1. Purpose and Scope
The Complaints Services Branch of the Canadian Human Rights Commission (Commission) is committed to demonstrating fundamental human rights principles in our daily operations. This includes maintaining an accessible complaint process and accommodating people's individual needs. We also recognize a responsibility for ensuring that all people with individual needs receive the accommodation they require to participate fully and equally in the complaint process.
This policy has two purposes:
- To clearly communicate the Commission's commitment to accommodating people with individuals needs in our complaint process; and,
- To outline the process for notifying the Commission when you have individual needs and require accommodation in order to participant fully and equally in the complaint process.
This policy applies to all people who participate in the Commission's complaint process.
- Accommodation process
- — refers to the process by which a Commission employee will gather information, offer accommodation options, and implement agreed-upon accommodation measures, once the Commission has been notified that a person has individual needs and requires accommodation in order to participate fully and equally in the complaint process.
- — refers to anything physical, architectural, technological or attitudinal, that is based on information or communications, or that is the result of a policy or a practice, that hinders the full and equal participation of all people in the complaint process.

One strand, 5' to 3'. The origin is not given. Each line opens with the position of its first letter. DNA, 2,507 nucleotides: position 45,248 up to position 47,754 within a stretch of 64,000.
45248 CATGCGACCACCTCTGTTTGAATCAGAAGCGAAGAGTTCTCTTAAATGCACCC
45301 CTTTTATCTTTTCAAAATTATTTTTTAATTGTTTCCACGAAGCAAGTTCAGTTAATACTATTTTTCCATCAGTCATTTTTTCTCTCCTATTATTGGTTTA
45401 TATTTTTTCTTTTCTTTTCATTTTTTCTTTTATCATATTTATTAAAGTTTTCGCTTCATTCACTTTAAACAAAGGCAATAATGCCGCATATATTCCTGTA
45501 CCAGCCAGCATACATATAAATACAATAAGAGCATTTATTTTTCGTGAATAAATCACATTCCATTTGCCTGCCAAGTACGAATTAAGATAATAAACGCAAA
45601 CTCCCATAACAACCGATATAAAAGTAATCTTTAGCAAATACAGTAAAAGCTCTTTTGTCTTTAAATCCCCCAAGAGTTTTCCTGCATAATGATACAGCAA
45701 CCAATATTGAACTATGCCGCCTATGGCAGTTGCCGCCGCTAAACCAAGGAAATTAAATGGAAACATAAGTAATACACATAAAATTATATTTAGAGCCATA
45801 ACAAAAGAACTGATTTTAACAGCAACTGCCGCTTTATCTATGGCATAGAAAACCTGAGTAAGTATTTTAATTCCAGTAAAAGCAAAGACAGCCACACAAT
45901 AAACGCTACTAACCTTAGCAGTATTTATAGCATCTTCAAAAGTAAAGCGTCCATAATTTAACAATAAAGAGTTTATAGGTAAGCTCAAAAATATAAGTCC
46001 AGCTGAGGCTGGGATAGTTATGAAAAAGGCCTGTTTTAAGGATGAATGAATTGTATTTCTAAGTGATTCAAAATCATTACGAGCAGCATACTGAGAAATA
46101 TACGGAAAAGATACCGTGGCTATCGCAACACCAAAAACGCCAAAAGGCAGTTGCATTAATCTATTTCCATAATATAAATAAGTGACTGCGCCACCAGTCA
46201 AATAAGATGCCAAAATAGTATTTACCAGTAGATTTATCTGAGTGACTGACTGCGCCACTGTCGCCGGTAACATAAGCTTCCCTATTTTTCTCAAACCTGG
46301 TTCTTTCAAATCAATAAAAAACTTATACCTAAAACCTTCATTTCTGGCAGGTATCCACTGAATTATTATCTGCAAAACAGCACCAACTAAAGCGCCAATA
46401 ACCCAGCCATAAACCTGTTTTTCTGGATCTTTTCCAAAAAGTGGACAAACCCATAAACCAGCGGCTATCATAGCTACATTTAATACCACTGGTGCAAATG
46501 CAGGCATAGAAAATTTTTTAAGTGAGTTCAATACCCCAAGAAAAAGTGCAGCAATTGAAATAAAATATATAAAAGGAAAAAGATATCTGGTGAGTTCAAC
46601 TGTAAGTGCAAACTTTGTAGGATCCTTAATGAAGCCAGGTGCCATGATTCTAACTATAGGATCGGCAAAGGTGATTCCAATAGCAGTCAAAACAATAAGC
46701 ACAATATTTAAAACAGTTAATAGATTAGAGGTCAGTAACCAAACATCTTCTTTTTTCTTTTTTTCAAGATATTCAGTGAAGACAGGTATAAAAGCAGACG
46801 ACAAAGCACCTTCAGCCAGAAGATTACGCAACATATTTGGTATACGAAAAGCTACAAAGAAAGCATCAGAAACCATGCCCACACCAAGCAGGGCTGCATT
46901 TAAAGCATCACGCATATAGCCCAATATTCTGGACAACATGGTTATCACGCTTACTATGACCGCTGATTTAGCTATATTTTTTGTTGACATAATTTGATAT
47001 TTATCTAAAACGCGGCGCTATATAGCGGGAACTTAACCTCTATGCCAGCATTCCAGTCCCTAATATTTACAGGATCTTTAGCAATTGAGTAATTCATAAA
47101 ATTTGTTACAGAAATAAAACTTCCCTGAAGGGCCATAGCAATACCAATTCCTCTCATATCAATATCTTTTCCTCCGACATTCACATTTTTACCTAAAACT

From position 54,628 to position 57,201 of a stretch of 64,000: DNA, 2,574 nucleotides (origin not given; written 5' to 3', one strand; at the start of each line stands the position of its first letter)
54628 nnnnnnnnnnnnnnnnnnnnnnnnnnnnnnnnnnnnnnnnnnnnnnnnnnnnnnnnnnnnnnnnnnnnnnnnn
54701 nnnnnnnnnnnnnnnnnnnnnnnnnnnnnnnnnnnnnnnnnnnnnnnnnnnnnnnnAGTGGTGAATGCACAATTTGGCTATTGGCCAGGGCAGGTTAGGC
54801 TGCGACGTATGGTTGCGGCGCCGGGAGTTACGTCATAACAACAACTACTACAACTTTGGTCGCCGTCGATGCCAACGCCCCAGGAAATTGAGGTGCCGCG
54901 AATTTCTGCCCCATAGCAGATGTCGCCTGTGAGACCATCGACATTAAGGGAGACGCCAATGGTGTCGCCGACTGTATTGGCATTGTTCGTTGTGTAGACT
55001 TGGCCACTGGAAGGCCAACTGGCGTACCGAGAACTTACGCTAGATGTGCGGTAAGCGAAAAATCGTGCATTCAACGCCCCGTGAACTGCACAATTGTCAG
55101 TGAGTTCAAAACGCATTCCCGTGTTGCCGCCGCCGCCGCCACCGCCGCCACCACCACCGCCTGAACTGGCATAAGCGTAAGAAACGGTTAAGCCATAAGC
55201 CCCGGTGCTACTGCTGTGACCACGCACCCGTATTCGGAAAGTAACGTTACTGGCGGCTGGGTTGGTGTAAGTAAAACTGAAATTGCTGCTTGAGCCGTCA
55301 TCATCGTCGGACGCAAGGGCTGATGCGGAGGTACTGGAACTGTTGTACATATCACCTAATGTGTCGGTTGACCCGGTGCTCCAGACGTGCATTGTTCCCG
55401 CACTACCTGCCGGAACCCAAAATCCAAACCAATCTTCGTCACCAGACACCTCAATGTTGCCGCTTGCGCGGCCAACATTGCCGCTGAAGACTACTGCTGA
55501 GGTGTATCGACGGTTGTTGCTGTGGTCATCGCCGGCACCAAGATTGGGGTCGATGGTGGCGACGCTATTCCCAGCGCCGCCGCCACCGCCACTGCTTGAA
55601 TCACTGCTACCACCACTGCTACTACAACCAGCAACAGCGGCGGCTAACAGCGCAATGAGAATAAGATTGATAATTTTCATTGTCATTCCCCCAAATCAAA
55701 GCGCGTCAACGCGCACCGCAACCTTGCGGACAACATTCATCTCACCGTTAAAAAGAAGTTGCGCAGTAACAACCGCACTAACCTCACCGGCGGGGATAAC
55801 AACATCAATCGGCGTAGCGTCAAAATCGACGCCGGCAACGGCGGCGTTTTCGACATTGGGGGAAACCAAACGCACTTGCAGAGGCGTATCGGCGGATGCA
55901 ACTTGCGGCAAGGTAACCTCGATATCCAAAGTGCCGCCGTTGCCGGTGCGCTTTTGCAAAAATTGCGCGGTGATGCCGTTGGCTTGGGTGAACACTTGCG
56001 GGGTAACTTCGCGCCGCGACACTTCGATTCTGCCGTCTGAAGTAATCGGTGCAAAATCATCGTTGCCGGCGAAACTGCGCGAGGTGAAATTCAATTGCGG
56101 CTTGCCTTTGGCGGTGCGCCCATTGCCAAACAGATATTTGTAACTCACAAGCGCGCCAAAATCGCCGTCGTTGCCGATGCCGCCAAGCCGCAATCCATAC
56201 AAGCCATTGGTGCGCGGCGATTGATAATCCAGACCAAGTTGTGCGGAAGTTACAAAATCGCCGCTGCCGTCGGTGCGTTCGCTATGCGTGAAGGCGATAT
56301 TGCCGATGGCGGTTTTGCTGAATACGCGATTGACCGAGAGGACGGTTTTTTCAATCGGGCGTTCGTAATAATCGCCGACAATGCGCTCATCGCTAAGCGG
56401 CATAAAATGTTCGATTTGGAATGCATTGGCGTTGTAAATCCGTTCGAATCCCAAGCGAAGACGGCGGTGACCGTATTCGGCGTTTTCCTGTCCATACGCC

- Complaint process
- — means the process used by the Commission, at its discretion, to deal with inquiries and complaints, including mediation, conciliation, complaint assessment, investigation, and the Commission’s decision-making process.
- — means any impairment, including a physical, mental, intellectual, cognitive, learning, communication or sensory impairment — or a functional limitation — whether permanent, temporary or episodic in nature, or evident or not, that, in interaction with a barrier, hinders a person’s full and equal participation in the complaint process.
- — refers to the steps the Commission takes to eliminate disadvantage to people resulting from a barrier that has or may have an adverse impact on individuals or groups protected under the Canadian Human Rights Act and participating in the complaint process.
The Canadian Human Rights Act provides for accommodation of peoples' needs, when those needs relate to one of the following 13 grounds of discrimination: race, national or ethnic origin, colour, religion, age, sex (including pregnancy), sexual orientation, marital status, genetic characteristics, gender identity or expression, family status, disability or a conviction for an offence for which a pardon has been granted or in respect of which a record suspension has been ordered.
- Individual Needs
- — are specific needs related to one of the grounds of discrimination under the Canadian Human Rights Act.
3. Policy Framework
This policy is pursuant to the principles set out in the Canadian Human Rights Act, with a particular focus on accommodating individual needs.
4. The Accommodation Process: What to Expect
If you are a participant with an individual need that requires accommodation, please take the following steps:
- Notify the Commission